Healthcare Reform News Updates
Stay up-to-date on Healthcare Reform.
Below is a summary of recent events to help you stay current on healthcare reform news all in one place.
Healthcare Reform News Update for February 2, 2023
Telehealth services extended to treat opioid disorders for Medicare beneficiaries
Telehealth services for Medicare beneficiaries who need treatment for opioid use disorders were recently extended through 2024.
- Telehealth services to treat Medicare beneficiaries with opioid use disorder
- The prescription drug buprenorphine used to treat opioid use disorders
- Reimbursements to federally qualified providers that use telehealth services to treat opioid use disorder and other mental health issues
In 2020, about 1 million Medicare beneficiaries were addicted to opioids, less than 16% received medication to treat opioid use disorders.
Study: Telehealth services improve opioid treatment
A recent study published in the journal JAMA Psychiatry found that telehealth services help people stay in treatment longer and prevent medically-treated overdoses.
“The results of this study add to the growing research documenting the benefits of expanding the use of telehealth services for people with opioid use disorder,” said lead author Dr. Christopher M. Jones, acting director of the National Center for Injury Prevention and Control at the Centers for Disease Control and Prevention.
- Need to see their provider in person once every 12 months.
- New patients will need to see their provider in person within six months, and every 12 months after that.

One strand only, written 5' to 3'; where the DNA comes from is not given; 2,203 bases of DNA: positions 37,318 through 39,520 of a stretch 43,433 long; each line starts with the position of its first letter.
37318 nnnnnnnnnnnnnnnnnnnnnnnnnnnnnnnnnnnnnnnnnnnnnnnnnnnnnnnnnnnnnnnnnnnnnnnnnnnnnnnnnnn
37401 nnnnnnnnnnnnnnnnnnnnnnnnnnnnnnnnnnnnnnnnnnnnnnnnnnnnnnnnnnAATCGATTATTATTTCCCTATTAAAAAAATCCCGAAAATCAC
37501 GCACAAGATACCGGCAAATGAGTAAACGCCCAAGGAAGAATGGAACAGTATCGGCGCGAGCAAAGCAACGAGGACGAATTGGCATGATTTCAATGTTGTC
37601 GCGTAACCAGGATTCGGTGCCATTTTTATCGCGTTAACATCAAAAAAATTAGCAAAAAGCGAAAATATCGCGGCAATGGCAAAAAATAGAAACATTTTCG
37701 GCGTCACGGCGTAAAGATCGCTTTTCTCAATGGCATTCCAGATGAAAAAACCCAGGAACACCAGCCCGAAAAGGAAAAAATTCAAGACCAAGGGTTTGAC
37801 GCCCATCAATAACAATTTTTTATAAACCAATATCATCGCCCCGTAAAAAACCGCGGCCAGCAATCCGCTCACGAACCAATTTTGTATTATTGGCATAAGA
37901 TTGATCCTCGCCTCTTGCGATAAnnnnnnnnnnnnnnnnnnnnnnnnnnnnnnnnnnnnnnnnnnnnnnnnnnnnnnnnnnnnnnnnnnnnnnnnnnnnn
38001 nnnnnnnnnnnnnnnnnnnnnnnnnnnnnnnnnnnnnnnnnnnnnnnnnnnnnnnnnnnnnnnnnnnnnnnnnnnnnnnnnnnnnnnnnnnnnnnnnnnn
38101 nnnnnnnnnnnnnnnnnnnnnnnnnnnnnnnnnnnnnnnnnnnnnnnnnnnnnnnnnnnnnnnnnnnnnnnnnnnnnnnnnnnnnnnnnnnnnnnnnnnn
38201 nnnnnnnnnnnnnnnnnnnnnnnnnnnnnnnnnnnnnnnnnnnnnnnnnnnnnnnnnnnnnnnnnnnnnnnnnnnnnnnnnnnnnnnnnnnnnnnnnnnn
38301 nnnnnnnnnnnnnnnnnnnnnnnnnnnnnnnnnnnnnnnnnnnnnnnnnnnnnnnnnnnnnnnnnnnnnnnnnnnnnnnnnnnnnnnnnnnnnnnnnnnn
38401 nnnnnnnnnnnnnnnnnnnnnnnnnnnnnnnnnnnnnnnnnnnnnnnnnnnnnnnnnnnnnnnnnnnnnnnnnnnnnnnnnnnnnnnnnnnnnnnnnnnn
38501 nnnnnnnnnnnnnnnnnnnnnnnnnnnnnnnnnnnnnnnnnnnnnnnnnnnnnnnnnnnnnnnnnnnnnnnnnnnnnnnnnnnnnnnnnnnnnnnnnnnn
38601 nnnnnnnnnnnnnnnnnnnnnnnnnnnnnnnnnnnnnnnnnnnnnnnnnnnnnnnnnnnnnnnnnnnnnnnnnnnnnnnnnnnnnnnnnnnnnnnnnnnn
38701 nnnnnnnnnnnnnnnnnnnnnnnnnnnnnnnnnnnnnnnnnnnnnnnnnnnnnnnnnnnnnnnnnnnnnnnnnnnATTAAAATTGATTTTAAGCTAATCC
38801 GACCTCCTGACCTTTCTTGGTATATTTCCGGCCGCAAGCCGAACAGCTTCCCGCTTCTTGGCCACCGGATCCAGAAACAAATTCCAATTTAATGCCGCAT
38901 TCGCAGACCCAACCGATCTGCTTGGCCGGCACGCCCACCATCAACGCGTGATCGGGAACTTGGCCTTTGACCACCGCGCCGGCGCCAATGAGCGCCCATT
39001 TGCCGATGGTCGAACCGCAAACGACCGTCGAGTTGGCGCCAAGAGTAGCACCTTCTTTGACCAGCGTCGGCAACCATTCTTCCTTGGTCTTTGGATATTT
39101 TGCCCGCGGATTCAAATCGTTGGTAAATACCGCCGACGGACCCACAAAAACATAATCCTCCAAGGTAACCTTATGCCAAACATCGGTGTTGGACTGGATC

Healthcare Reform News Update for January 31, 2023
CMS seeks $4.7 billion from Medicare Advantage insurers
The Centers for Medicare & Medicaid Services will seek $4.7 billion in repayments from Medicare Advantage insurers over the next 10 years.
A new rule finalized in the Medicare Advantage Risk Adjustment Data Validation program, will allow CMS to recover overpayments made to Medicare Advantage insurers for medical diagnoses not supported by a beneficiary’s medical record.
“Today we are taking some long overdue steps to move us in a direction of accountability,” U.S. Department of Health and Human Services Secretary Xavier Becerra said.
“Protecting Medicare is one of my highest responsibilities as Secretary, and this commonsense rule is a critical accountability measure that strengthens the Medicare Advantage program. CMS has a responsibility to recover overpayments across all of its programs, and improper payments made to Medicare Advantage plans are no exception.”
Auditing periods for Medicare Advantage insurance overpayments
- CMS will audit specific Medicare Advantage insurance payments from 2011 to 2017 to identify diagnostic errors and collect overpayments.
- Beginning with 2018, CMS will use extrapolation to identify trends in Medicare Advantage overpayments, and seek repayment from insurers.
“CMS is committed to protecting people with Medicare and being a responsible steward of taxpayer dollars,” Centers for Medicare & Medicaid Services Administrator Chiquita Brooks-LaSure said.
“By establishing our approach to RADV audits through this regulation, we are protecting access to Medicare both now and for future generations.”
Healthcare Reform News Update for January 26, 2023
16.3 million sign up for ACA health plans during Open Enrollment
During the 2023 Affordable Care Act Open Enrollment period beginning November 1, 2022, 16.3 million people signed up for health insurance through the federal Marketplace or State-based marketplaces.